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How to Discover Computers Vulnerable to EternalBlue & EternalRomance Zero-Days « Null Byte :: WonderHowTo

The public leaks of NSA tools along with also information have led to the Discharge of previously secret zero-day exploits such as EternalBlue, used inside notorious WannaCry ransomware attack. Despite multiple patches being released, many users have failed to update their systems, along with also as such many devices are still vulnerable to these currently-public attacks.In This kind of guide, Eternal Scanner is usually used to assist in automating the process of scanning for vulnerable devices.

CVE-2017-0144, or EternalBlue, along with also CVE-2017-0145, or EternalRomance, originally came to light following the Shadow Brokers’ leaks of NSA compromised tools. These exploits targeted errors in Microsoft’s Server Message Block protocol implementation (or SMB).

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These vulnerabilities are especially valuable to attackers as a maliciously crafted packet allows for remote code execution, which could carry malware payloads such as ransomware or a remote access toolkit. These exploits have already been used to distribute ransomware such as WannaCry, Petya/NotPetya, along with also Bad Rabbit.

A WannaCry decryption window displayed on Windows 10. Image by GReAT/Securelist

While most users have updated by currently, along with also many of the internet facing devices vulnerable to these exploits have already been attacked, there are many devices on local networks not directly exposed to the internet that will may still be at risk. Any infected device joining the network can spread the infection to vulnerable devices on the same network, so being able to scan a network or IP range for these vulnerabilities allows one to ensure that will their own internal network is usually currently protected against these attacks. Additionally, This kind of exercise will help you gain insight into the methodology of how a hacker seeks out along with also attacks vulnerable devices.

Step 1: Installing Requirements

Eternal Scanner utilizes quite a few tools in order to scan for vulnerable devices. Masscan is usually used to scan for devices within an IP range, along with also the Metasploit Framework is usually used to check for vulnerabilities. In addition, Wget is usually used to update the tool itself. quite a few Python modules are also required to detect additional vulnerabilities. To install the prerequisites on a Debian-based system such as Kali or Ubuntu, run the command below in a command line window.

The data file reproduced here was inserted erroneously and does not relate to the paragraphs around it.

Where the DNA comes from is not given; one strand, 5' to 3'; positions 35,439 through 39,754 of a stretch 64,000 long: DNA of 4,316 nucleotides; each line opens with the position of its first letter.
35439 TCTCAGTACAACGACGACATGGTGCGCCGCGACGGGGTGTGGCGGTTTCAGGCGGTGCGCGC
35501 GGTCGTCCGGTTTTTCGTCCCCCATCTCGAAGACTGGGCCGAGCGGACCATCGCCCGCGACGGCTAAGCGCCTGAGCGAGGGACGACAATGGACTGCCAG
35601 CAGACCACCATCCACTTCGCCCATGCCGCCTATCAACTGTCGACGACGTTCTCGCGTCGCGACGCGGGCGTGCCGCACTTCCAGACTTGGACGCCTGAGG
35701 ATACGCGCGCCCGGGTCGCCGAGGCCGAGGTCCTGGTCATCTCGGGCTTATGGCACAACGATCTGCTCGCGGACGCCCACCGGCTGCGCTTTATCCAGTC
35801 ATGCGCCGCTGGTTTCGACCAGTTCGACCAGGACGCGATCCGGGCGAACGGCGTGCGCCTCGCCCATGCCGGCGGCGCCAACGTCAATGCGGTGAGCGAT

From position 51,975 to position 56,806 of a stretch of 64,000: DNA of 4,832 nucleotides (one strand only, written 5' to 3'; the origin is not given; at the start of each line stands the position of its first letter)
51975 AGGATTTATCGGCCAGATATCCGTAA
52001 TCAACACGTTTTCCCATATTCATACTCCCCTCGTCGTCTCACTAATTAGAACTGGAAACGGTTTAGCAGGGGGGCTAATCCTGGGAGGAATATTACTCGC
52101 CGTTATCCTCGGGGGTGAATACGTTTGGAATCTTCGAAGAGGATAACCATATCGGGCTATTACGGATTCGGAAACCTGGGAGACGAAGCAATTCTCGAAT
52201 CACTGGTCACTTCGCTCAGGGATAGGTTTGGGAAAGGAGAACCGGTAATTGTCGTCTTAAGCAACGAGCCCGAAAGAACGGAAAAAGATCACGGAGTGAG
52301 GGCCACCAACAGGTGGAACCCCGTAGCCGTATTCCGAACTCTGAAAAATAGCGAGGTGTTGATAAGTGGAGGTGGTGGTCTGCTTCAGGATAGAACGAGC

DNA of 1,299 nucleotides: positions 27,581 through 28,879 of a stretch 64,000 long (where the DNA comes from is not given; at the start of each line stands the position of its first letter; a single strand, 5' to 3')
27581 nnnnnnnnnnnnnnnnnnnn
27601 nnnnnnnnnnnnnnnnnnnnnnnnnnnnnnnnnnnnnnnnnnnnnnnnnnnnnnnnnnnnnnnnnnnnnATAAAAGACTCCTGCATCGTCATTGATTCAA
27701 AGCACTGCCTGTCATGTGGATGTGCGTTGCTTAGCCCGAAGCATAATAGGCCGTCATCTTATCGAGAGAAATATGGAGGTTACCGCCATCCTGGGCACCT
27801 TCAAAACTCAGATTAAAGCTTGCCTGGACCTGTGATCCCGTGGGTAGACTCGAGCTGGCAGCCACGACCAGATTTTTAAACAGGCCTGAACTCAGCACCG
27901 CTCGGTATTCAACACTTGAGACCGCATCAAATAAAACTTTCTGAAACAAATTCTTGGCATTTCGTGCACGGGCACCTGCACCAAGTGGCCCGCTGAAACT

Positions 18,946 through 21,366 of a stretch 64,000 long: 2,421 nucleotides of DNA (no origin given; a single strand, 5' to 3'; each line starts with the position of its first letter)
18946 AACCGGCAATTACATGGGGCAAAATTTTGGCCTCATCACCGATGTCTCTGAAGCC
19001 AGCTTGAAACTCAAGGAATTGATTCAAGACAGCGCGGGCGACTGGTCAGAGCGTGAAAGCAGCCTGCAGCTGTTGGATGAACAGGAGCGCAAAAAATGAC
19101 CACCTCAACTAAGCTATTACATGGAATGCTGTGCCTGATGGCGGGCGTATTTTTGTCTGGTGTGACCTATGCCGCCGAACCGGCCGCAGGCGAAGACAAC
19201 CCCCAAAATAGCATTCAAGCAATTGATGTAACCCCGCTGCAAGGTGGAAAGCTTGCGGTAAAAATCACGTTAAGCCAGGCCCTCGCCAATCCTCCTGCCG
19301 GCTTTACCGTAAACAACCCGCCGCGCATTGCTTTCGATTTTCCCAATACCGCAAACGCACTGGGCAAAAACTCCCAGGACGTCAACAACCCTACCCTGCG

apt-get install masscan metasploit-framework wget python-pip

If the Python modules are available in your system repositories, they can be installed by running the command below.

sudo apt-get install python-crypto python-impacket python-pyasn1-modules

If the modules are not available in your system repositories, they can also be installed using pip.

pip install crypto impacket pyasn1-modules

With the requirements installed, we can currently download Eternal Scanner by Git.

git clone https://github.com/peterpt/eternal_scanner

currently, Eternal Scanner is usually ready to install along with also run.

Step 2: Using Eternal Scanner

To install Eternal Scanner, first change directory into the Git cloned directory using cd.

cd eternal_scanner

Once inside directory, Eternal Scanner can be run using the following command.


On the first run of the script, the tool will automatically be installed along with also can currently be run by simply entering escan. To continue to use the tool upon the first run, simply press the Enter key.

by here, the Eternal Scanner splash screen should open.

In order to scan your local network, enter the first three octets of your local network IP followed by the desired range. To scan every address within the subnet, a string such as “1/24” could be used. If you are uncertain of your subnet IP format, you can run netstat -rn in a brand-new terminal window along with also look at the “Gateway” IP address shown.

This kind of IP will most likely be something like “” or “” inside example above, the first three octets returned by netstat are “192.168.0” so was used as the input for Eternal Scanner, as shown below.